by Melissa Keith
Marjorie Simmins calls her home in D’Escousse, NS “the center of the world.” It’s a fitting place for the author to introduce her new book about a Nova Scotian horse who became the center of the racing world in his all-too-brief lifetime. Tuesday (May 25) was the virtual launch for “Somebeachsomewhere: The Harness Racing Legend from a One-Horse Stable.” Nimbus Publishing and the Canadian Horse Racing Hall of Fame hosted the online event, with owner/trainer Brent MacGrath and driver Paul MacDonell answering questions alongside Simmins on the shared screen. More than two years after Somebeachsomewhere was euthanized, interest in his story remains strong enough to warrant a full account.
“Somebeachsomewhere: The Harness Racing Legend from a One-Horse Stable” is shaped by interviews with most of the major players in the late stallion’s racing and breeding careers. MacGrath, who purchased him as a colt and campaigned him in his two years on the track, provided much of the material; there are also contributions from fellow Schooner Stables members Garry Pye, Reg Petitpas, Jamie Bagnell, Pam Dean, and Stu Rath, as well as Brent’s wife Rhonda MacGrath. Simmins interviewed “Beach’s” breeder Stephanie Smith-Rothaug to learn of the unusual circumstances behind the colt’s pedigree and sale; explored his stud career at Hanover Shoe Farms with Dr. Bridgette Jablonsky; and discussed Somebeachsomewhere’s lone overseas breeding season with David James of Empire Stallions, Australia. Through interviewees’ accounts (which include remarks from HRU editor Dave Briggs), quotes from race calls and published articles on “Beach”, Simmins paid homage to a horse she never met or watched in his lifetime.
Simmins explained that despite her equestrian background in British Columbia, she never connected with the harness racing community in that province. It was too far removed from where her love of horses began: “I was raised in West Vancouver, where there’s a little pocket of rural land called Southlands. It’s 99 acres of horses. It’s unique in Canada, a beautiful, special spot.” With its proximity to Exhibition Park racetrack, off-track thoroughbreds found careers with riders at Southlands before warmblood horses arrived on the scene. “There were at least three harness racing tracks a little out of Vancouver in the suburbs that I was aware of, but I didn’t move in those circles,” she recalled. Hunter-jumper riders weren’t exposed to standardbred racing, or the post-racing potential of harness horses, so “the standardbreds came into [her] consciousness later on.”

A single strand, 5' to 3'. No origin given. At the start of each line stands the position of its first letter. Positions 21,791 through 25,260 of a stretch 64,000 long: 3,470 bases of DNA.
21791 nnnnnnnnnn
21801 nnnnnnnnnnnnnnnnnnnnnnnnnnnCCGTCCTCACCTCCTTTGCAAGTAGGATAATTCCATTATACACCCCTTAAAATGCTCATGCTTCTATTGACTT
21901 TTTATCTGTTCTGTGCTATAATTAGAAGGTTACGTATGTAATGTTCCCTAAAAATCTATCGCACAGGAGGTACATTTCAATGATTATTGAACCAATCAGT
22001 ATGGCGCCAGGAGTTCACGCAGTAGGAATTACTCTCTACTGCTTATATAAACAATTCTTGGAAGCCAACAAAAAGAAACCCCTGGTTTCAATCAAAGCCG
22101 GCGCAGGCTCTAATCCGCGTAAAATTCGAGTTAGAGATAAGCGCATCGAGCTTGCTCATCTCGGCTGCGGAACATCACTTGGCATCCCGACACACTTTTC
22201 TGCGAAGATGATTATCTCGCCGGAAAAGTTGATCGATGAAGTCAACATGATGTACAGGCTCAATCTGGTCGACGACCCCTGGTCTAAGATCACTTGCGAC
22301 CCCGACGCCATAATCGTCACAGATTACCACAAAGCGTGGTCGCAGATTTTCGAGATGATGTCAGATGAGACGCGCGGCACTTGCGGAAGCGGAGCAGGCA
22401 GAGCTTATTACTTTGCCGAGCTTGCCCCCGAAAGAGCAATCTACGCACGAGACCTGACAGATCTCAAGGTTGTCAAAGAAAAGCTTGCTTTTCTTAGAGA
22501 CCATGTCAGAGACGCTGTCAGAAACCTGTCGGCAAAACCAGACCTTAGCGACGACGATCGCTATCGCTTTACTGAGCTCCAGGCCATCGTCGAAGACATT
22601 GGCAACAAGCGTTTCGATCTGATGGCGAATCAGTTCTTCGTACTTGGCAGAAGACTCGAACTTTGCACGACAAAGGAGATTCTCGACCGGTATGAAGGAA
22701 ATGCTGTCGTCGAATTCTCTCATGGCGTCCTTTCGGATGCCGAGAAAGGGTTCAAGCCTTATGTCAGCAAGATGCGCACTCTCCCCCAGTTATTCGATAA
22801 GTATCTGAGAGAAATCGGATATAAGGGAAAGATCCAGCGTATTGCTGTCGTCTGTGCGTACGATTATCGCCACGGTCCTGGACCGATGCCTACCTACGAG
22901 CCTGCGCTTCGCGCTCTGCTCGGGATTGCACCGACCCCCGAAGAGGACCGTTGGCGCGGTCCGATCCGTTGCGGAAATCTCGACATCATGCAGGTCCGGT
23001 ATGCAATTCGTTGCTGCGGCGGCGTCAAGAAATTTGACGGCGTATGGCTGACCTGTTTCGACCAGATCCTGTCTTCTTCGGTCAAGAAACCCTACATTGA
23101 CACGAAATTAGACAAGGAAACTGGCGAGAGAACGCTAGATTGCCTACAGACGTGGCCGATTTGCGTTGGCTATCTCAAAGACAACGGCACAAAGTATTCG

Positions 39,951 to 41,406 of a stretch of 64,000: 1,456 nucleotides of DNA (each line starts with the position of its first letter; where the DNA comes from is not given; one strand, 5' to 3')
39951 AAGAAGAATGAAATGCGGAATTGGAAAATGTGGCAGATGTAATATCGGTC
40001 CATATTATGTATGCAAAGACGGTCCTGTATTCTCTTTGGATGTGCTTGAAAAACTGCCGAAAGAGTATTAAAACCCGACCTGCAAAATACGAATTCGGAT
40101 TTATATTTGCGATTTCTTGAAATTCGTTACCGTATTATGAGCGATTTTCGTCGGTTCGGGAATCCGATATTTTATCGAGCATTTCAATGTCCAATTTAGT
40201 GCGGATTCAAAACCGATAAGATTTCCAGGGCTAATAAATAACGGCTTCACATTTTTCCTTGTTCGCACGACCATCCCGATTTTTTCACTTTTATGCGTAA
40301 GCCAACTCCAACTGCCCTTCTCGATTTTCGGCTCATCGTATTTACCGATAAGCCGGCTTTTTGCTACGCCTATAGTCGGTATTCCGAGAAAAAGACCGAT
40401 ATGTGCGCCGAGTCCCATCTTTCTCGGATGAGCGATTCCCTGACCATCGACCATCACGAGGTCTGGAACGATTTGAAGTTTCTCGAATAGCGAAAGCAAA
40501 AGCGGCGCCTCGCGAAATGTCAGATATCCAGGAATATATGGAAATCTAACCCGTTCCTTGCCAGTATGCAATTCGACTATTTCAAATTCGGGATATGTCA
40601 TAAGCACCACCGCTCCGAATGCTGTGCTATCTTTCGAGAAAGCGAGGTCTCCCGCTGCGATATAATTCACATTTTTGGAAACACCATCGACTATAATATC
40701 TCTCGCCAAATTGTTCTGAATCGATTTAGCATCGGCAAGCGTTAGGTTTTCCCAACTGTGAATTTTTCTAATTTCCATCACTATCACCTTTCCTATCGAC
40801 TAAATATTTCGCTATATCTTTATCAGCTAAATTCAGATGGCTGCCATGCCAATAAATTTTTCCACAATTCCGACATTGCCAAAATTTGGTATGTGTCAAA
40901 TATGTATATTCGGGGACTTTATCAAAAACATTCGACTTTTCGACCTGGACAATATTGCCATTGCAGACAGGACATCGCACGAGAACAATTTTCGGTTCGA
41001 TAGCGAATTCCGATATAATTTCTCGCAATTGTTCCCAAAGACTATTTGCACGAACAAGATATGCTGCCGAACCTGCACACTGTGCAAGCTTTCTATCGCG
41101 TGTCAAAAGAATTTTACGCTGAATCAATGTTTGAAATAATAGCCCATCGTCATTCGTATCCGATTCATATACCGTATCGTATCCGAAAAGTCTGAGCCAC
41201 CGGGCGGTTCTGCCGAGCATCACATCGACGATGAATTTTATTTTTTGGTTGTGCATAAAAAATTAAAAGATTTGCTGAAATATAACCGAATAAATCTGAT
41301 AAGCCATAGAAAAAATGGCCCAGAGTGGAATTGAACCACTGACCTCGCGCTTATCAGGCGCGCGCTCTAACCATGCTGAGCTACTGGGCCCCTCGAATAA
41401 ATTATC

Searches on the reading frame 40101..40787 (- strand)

Why document Somebeachsomewhere? “There were a number of reasons,” Simmonds told HRU in an interview Wednesday. “I think writers are fascinated by big, wonderful subjects, and this was obviously a big, wonderful subject. I thought with my equestrian background, in some ways, it would make things a little easier for me.” She added that there was a learning curve in getting acquainted with harness racing: “In fact, I had to do two solid years of research and interviews and so on, so there was nothing easy about it.”
After relocating to Nova Scotia, Simmins had taken Western riding lessons from the wife of a Northside Downs driver, and soon took an interest in the North Sydney, NS track that was “somewhat in [her] backyard.” Listening to friends in Cape Breton and learning more about standardbreds, she realized Somebeachsomewhere “was the Secretariat of harness racing,” yet had no book to document his impact.